2007-2008, Assistant Professor, Department of Cell & Developmental Biology

2008-2016, Associate Professor, Departments of Medicine (Division of Diabetes, Endocrinology, & Metabolsim) and Molecular Physiology & Biophysics, Department of Cell & Developmental Biology

2011-present, Vice Chair for Faculty Development, Department of Medicine 

2016-present, Professor, Departments of Medicine (Division of Diabetes, Endocrinology, & Metabolsim) and Molecular Physiology & Biophysics, Department of Cell & Developmental Biology


1996-2001, Postdoctoral fellow, Vanderbilt University, Dept. of Cell Biology, Nashville, TN
1995-1996, Postdoctoral fellow, Cornell University Graduate School of Medical Sciences, Dept. of Pharmacology, New York, NY
1992, Embryology: Cell Differentiation and Gene Expression in Early Development Course, Woods Hole Marine Biology Laboratory
1988-1990, Laboratory Technician, Cornell University Medical College, Dept. of Pharmacology

Grant Support


NIH/NIDDK R01 Oct 2019 - Sept 2023; Manipulating islet GPCR activity to promote beta cell proliferation and survival

VETERANS ADMINISTRATION MERIT AWARD Sept 2021 - Aug 2025; "Modulating prostaglandin E2 receptor activity  to improve pancreatic islet function

NIH/NIDDK R01  Oct 2021 - Sept 2026; "Metformin in pregnancy:  Fetal consequences and long-term offspring outcomes in a NHP model


NIH/NIDDK R24 Co-Investigator. Aug 2015 - July 2020; "Interrupting the Vicious Cycle of Obesity and Metabolic Syndrome"

NIH/NIDDK R01 Co-Principal Investigator. December 22, 2015 - November 30, 2019; "Formation and maturation of endocrine pancreas progenitors"

AMERICAN DIABETES ASSOCIATION Innovative basic science award, Principal Investigator. January 1, 2016 - December 31, 2018; "Using CTGF to enhance functional beta cell mass"
Veterans Administration Merit Award, Principal Investigator, October 1, 2016-September 30, 2020; "Regulation of adult pancreatic beta cell proliferation"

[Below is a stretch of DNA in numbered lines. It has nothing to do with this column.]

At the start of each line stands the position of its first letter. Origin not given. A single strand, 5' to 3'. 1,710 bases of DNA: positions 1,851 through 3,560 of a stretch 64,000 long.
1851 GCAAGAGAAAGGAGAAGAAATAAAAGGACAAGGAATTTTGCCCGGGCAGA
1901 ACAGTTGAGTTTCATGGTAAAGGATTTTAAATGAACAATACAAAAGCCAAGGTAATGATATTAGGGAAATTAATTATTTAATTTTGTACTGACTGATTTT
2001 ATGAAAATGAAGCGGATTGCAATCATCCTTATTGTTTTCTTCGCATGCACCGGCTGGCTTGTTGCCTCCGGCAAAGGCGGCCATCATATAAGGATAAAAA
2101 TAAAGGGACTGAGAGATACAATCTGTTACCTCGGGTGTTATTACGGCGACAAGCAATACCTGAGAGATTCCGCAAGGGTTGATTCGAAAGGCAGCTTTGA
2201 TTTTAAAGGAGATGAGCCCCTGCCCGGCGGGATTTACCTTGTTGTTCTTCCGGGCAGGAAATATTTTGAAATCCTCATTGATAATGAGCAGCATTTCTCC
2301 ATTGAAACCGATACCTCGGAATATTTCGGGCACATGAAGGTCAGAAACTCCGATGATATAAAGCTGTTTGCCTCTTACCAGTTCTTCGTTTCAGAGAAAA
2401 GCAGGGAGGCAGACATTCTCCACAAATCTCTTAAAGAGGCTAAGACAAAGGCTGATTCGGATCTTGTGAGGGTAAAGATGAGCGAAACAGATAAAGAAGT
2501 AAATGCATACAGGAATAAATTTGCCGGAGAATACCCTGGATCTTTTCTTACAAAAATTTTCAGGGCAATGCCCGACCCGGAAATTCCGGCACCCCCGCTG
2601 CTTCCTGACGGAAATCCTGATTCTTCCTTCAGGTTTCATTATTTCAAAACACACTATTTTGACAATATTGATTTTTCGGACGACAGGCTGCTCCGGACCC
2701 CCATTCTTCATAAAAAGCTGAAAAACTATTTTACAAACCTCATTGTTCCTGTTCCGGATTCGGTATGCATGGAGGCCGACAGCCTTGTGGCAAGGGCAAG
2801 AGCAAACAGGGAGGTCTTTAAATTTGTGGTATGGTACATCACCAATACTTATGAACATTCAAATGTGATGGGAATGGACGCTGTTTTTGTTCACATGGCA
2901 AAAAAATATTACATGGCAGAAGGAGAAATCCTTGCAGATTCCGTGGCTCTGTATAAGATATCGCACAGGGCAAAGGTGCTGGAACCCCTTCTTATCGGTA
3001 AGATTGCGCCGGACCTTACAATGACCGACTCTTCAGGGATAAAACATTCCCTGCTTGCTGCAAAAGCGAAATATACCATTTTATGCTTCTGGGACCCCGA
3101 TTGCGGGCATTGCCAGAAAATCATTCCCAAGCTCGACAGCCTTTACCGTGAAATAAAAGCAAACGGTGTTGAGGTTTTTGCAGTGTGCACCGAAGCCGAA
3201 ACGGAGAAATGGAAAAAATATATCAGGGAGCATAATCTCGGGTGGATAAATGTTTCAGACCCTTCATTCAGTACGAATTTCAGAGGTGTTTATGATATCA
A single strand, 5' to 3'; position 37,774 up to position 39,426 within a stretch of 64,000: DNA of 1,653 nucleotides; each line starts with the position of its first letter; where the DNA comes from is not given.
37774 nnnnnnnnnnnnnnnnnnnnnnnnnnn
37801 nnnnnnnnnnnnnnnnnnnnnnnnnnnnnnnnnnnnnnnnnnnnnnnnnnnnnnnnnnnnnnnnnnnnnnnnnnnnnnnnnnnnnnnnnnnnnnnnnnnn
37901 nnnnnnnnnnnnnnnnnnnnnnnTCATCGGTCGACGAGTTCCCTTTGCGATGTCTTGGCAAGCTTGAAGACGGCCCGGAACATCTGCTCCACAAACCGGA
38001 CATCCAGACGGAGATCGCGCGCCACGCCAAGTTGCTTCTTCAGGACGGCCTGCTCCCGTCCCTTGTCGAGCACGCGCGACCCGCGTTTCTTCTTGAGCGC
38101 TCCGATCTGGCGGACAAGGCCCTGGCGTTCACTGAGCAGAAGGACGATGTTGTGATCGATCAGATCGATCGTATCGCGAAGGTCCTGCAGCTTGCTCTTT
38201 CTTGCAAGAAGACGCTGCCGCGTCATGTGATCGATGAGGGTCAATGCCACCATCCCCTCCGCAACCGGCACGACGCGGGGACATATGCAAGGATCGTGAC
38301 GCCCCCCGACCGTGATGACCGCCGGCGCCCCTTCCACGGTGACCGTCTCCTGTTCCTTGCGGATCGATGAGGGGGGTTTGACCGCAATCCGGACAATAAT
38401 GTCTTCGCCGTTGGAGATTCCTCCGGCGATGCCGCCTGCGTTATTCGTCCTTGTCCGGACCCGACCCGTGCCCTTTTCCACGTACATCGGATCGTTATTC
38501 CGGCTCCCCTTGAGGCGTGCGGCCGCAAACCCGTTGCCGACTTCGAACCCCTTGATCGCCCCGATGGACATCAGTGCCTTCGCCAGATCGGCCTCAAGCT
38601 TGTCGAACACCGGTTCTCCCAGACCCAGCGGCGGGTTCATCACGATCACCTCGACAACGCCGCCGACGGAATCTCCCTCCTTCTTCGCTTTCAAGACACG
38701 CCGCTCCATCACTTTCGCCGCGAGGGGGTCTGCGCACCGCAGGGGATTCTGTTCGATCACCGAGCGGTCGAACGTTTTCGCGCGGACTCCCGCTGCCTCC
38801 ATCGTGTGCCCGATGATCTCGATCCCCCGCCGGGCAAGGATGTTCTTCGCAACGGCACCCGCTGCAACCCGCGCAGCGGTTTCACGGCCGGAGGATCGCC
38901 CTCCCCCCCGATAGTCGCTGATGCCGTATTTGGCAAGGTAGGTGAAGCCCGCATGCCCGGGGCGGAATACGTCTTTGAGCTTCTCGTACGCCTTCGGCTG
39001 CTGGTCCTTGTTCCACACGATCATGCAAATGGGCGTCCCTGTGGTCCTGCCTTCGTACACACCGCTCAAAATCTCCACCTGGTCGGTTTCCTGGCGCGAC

• 2012-2014 Juvenile Diabetes Research Foundation, " Linking insulin resistance and beta cell proliferation via the FoxMI pathyway, Co-Principle Investigator
  • 2011-2014 Juvenile Diabetes Research Foundation, "Effect of CTGF on adult beta cell proliferation and regeneration", Principal Investigator
  • 2011-2015 Veterans Administration Merit Award, Regulation of adult pancreatic beta cell proliferation , Principal Investigator
  • 2010-2015, NIDDK BCBC UO1, Formation of endocrine pancreas progenitors , Consortium PI
  • 2011-2012, American Diabetes Association, Mentor-based postdoctoral award, Regulation and stimulation of beta cell proliferation by FoxM1 , Principal Investigator
  • 2010-2012, NIH/NIDDK/Vanderbilt Digestive Disease Research Center, "HNF6 expression in human pancreatic cancer", Principal Investigator
  • 2010-2011, NIDDK R56, "FoxM1 in endocrine pancreas growth and regeneration", Principal Investigator
  • 2007-2010, Juvenile Diabetes Research Foundation, "Function of CTGF in Islet Development and Beta Cell Proliferation", Principal Investigator
  • 2006-2010, NIDDK RO1, "FoxM1 in endocrine pancreas growth and regeneration", Principal Investigator
  • 2003-2008, NIDDK RO1, "HNF6 function in the pancreatic endocrine lineage", Principal Investigator
  • 2005-2006, NIDDK R56, "FoxM1 in endocrine pancreas growth and regeneration", Principal Investigator
  • 2003-2006, Juvenile Diabetes Research Foundation, "Noninvasive assessment of pancreatic islet cell mass", Co-investigator
  • 2002-2004, NIDDK R21, "Molecular determinants of vascularization in islets", Co-investigator
  • 2002-2007, Juvenile Diabetes Research Foundation Career Development Award, "The role of pdx1 and HNF6 in proliferation and differentiation of endocrine precursors", Principal Investigator
  • 2002-2004, NIDDK Beta Cell Biology Consortium Pilot and Feasibility Program, HNF6 regulation of islet differentiation and morphology", Principal Investigator